Schmidt has repeatedly researched  the widely spread family Benda, and has already discovered other doubtful work attributions. He had also looked at the «Grave» before and found two version with different keys (in a minor and e minor), which seems to originate from his violin concerto in D major, respectively G major. Many editors attributed this piece as the middle movement of the violin concerto by said Johann Georg Benda, others suggested it is the middle movement of a violin concerto of his younger brother, Georg Anton Benda (1722 – 1795). Suspiciously, no manuscript or other sources have been found (although diversionary tactics such as «published according to the manuscript» are common), and stylistically, according to Schmidt, the movement doesn’t fit with any of the four Benda brothers of the 18th century (next to J. G. Benda and G. A. Benda, there are also Joseph Benda [1724 – 1804] and Franz Benda [1709 - 1786]), and neither with any of their sons.

Evidence hints towards Russia
Because the piece is mostly known in Russia, Schmidt even suspected Bashmet to have commissioned the work himself, so he could play the world first performance of his
Schmidt then found a violin edition of the piece, who’s origin is unknown too. He then called upon a Wikipedia article that supports his argument of a wrong attribution. In a further step, the musicologist finally found the likely main source of all these doubts, in a Russian blog: Using Google Translate, he learned that the piece was probably written by violinist and composer Samuel Dushkin (1891 – 1976), but has been attributed to one of the many Bendas.


File card Schott publishing house
from 1932

The first print of the violin concerto has apparently appeared with Schott in 1932, according to the copy of an index card from the card catalog of the Czech music museum in Prague. Dushkin is listed as the «publisher and editor» there.

The evidence suggests that Dushkin is the wrongdoer. However, he cannot be brought to justice anymore, but we’d like to forgive and congratulate him for his wonderful Benda-Grave, sit back and listen to the wonderful performance of the duo Bashmet/Kissin.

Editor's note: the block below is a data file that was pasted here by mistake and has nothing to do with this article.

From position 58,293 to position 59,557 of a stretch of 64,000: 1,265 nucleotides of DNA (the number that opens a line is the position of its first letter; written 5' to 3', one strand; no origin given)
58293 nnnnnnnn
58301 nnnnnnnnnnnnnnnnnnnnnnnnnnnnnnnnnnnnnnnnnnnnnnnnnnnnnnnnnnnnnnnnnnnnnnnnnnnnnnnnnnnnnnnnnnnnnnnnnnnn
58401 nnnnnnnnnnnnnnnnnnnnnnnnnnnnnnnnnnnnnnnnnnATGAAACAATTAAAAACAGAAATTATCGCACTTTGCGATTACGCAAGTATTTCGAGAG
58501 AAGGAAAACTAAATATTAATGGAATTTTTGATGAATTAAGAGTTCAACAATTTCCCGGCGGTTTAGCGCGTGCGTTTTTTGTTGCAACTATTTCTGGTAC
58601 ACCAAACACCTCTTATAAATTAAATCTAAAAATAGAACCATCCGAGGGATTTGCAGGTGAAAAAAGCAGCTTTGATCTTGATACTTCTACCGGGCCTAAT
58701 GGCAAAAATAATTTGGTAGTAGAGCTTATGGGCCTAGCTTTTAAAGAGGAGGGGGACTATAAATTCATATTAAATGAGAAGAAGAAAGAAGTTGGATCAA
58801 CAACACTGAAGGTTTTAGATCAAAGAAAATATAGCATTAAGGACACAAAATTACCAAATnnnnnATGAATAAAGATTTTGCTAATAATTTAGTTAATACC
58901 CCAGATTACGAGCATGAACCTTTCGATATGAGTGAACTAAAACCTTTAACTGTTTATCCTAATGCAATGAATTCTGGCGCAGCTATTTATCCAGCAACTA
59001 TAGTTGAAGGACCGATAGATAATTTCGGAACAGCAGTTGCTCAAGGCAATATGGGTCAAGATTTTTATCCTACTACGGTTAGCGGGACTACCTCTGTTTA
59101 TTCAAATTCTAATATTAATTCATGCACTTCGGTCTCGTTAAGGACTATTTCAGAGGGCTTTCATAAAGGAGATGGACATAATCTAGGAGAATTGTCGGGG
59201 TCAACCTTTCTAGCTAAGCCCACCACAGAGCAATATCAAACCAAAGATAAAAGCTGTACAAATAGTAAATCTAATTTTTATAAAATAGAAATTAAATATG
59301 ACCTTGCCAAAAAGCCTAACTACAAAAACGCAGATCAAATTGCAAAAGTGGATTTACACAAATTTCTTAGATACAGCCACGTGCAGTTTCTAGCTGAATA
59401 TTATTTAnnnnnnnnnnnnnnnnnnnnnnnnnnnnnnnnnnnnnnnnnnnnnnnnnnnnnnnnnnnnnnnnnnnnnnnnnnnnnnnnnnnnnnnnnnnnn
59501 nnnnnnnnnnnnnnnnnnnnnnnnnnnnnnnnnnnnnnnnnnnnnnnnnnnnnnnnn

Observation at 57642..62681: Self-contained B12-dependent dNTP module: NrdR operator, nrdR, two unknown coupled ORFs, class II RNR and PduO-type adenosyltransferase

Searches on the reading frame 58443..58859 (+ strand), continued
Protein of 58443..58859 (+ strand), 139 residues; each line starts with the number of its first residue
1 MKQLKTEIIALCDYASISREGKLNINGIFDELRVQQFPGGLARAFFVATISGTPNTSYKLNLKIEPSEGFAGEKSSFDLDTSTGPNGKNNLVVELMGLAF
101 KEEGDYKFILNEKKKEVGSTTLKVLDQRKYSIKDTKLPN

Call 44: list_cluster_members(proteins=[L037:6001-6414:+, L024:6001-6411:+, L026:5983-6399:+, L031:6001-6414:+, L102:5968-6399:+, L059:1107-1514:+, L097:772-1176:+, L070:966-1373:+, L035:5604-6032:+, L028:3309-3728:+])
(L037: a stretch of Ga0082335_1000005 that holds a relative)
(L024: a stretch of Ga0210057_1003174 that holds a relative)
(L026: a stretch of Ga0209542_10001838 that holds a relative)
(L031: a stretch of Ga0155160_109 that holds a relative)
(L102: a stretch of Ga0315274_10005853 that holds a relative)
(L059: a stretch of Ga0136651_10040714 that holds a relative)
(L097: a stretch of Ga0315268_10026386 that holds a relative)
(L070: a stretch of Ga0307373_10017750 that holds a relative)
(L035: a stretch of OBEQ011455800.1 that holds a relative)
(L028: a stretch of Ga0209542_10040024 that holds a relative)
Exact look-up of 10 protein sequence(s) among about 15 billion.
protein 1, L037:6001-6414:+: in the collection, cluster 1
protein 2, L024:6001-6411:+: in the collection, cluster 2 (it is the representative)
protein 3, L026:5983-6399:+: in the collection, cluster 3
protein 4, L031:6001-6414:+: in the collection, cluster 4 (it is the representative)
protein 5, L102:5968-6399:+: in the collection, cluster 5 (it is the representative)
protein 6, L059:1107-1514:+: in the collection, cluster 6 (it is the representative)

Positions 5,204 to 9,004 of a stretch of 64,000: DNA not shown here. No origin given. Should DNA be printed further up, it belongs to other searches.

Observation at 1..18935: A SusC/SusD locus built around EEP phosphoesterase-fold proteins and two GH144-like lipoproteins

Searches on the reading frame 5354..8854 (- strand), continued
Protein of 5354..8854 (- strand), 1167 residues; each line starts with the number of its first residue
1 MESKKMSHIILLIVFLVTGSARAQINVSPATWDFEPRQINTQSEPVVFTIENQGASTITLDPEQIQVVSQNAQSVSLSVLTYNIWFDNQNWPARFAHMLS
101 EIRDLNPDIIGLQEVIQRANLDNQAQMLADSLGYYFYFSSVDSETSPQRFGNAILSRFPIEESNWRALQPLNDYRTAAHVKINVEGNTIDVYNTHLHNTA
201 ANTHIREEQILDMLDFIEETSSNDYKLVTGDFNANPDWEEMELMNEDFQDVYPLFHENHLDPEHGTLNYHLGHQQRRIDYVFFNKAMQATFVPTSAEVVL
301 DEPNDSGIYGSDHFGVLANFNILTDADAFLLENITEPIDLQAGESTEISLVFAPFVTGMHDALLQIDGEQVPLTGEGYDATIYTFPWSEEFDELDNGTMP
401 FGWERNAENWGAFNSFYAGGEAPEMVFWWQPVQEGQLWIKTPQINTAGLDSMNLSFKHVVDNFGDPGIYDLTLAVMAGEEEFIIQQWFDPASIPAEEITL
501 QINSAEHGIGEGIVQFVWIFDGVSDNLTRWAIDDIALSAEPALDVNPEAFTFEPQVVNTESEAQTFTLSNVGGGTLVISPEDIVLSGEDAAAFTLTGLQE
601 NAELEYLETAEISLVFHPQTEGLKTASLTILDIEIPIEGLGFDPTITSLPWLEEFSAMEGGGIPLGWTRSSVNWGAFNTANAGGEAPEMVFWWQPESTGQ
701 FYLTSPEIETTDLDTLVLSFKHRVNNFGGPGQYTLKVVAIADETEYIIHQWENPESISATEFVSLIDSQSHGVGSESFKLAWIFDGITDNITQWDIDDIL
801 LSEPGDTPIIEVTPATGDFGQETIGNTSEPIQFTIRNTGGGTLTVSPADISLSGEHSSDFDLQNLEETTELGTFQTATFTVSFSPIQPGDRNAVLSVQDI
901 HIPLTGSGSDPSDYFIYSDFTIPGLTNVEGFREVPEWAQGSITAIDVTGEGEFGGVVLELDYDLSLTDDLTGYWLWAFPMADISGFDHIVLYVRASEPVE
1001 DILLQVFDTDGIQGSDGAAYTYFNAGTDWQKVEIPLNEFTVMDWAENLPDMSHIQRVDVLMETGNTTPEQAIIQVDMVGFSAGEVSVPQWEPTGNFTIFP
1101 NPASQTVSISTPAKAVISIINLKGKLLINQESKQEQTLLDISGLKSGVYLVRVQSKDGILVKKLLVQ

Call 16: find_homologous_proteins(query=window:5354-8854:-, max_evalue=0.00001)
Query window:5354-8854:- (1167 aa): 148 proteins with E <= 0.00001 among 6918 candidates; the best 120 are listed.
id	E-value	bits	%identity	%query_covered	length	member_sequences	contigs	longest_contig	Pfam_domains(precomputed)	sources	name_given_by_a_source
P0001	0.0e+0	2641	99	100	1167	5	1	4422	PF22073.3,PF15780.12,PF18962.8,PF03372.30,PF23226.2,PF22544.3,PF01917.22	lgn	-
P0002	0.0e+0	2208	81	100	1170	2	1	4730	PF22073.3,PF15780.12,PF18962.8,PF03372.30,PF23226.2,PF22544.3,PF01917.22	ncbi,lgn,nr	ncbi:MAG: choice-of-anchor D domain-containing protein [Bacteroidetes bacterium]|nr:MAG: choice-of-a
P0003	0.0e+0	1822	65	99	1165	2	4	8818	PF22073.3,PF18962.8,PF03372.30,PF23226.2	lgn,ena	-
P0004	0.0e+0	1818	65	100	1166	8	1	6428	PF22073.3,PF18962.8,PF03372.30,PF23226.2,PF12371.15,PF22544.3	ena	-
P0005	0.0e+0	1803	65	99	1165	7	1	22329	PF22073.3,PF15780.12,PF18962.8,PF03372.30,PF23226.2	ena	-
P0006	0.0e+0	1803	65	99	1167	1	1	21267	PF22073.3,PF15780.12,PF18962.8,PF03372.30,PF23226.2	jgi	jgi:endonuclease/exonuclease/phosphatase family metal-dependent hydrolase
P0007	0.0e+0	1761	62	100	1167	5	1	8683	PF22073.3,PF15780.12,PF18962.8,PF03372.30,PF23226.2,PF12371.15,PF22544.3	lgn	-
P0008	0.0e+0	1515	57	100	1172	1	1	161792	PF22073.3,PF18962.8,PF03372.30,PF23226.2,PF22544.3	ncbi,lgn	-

These inputs by Phillip Schmidt contain further information on the topic:

1. Johann Christian Bach:
2. Carl Philipp Emanuel Bach:
3. Georg Friedrich Händel:
4. Beatrice Mattei:
5. Henry Eccles:

More interesting links to "Grave":

1. J.J.Benda «Grave» auf Youtube:

2. Benda - Grave - Viola de Arco (Bashmet e os Solistas de Moscou) auf Youtube:

3. Wikipedia-Artikel über Johann Georg Benda

This blog article is written by Niklaus Rüegg, graduate of the Zurich International Opera Studio, graduate of the Basel Opera Academy, twice winner of the Migros Gifted Scholarship, numerous engagements in opera, operetta, musicals and concerts in Switzerland and abroad.
Rüegg has also been working as a music journalist for ten years and is responsible for the association pages of the VMS (Verband Musikschulen Schweiz) in the Schweizer Musikzeitung. As a young man, Niklaus Rüegg had played the violin and viola.


New sheet music editions



This might also be of interest to you

Georg Philipp Telemann was one of the most prominent composers of the Baroque era. He introduced innovative thinking into the world of music and changed the music of the early 18th century significantly.
» to the blog


Viola news letter

NewsletterDo you don't want to miss any news regarding viola anymore? Our monthly viola news letter will keep you informed.
» Subscribe to our viola letter for free


Visit and like us on Facebook.
» Music4Viola on Facebook